By: 
Badlands Journal editorial board

 It almost seems as if in the wake of 9/11 and the creation of the Homeland Security Administration, the fear of dam sabotage has been an excuse for not doing maintenance and repair of dams and the complete failure to plan for the effects of global warming on the Sierra Nevada snowpack. And it seems that the Federal Energy Regulatory Commission, which commissions the hydro-electric plants on the Sierra-river dams,  in the midst of its exquisitely complex scientific and bureaucratic study schedule and meetings, all directed by impeccably value-free facilitators, the sort of catastrophe that happened at Oroville and threatens worse, was not contemplated, at least sufficiently. -- blj

 

 

 

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One morning in the Garden ...

Submitted: Apr 20, 2017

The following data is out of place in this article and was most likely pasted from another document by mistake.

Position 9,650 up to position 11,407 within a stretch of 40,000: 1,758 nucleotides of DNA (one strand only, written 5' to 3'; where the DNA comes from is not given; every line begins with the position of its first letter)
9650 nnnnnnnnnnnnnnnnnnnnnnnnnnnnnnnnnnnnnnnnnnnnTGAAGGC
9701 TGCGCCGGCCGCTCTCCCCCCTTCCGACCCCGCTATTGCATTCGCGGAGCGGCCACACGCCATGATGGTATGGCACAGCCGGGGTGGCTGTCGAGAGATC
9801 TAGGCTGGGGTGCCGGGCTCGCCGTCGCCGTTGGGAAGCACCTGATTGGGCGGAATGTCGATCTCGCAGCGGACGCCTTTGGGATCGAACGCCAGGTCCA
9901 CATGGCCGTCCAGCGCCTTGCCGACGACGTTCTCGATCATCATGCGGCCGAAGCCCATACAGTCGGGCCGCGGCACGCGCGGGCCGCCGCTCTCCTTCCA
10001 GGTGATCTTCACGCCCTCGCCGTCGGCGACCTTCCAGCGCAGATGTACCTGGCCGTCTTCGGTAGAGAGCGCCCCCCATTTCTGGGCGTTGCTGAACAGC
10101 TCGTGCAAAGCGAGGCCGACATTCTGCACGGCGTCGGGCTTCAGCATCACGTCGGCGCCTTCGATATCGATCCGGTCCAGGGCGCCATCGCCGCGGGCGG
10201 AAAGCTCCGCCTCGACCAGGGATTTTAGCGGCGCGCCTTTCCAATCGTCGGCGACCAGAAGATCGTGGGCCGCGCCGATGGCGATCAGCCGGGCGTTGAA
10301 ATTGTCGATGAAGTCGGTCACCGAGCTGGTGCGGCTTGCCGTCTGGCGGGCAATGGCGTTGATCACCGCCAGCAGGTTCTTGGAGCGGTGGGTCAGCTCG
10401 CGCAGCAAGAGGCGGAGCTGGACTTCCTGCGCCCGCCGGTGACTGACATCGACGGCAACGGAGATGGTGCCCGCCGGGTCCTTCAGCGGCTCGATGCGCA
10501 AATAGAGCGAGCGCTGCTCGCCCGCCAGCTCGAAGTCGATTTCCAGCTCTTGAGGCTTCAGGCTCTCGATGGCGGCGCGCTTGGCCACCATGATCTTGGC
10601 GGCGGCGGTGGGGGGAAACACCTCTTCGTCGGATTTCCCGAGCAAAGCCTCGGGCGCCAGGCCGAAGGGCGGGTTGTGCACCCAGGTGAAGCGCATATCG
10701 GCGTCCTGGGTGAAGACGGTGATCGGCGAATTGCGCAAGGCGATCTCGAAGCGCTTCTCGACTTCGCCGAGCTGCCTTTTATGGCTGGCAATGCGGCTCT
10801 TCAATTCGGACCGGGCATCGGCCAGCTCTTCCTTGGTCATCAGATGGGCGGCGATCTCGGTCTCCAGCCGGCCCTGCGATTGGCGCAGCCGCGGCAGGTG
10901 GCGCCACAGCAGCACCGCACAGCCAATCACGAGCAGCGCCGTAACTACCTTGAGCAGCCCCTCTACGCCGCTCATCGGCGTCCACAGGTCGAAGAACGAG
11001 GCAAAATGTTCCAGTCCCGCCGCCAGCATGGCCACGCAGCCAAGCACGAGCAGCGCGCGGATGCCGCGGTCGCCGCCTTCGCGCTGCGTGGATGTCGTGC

By: 
Badlands Journal editorial board

 One morning, St. Peter was strolling in the garden when suddenly his Heavenly Meditation was disturbed by a great Godly Guffaw. Curious about this unusual levity from The One and Only, he hastened to the Divine Side.

"Lord, what so amuses You so much this morning?" he asked.

More Holy Guffaws were heard. All the Lord on High could do was point toward a valley below into which 14 rivers flowed.

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Cock and bull; gas and missiles -- Trump does the Middle East

Submitted: Apr 14, 2017
By: 
Badlands Journal editorial board

 The Trump administration continues to use PR and media with devastating effectiveness against critical thought. We refuse to be devastated. Below you will find a very plausible alternative "narrative" to the one that has been jammed down our throats by the government and corporate media. The moment may be chiefly useful, not so much for revealing specific details around a specific incident as a chance to see how successfully the populace is again being manipulated into war.

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Court decides against OID for violating CEQA in fallow-for-money scheme

Submitted: Apr 11, 2017
By: 
Badlands Journal editorial board

 4-10-17

Modesto Bee

OID loses hard-fought fallowing lawsuit

 Garth Stapley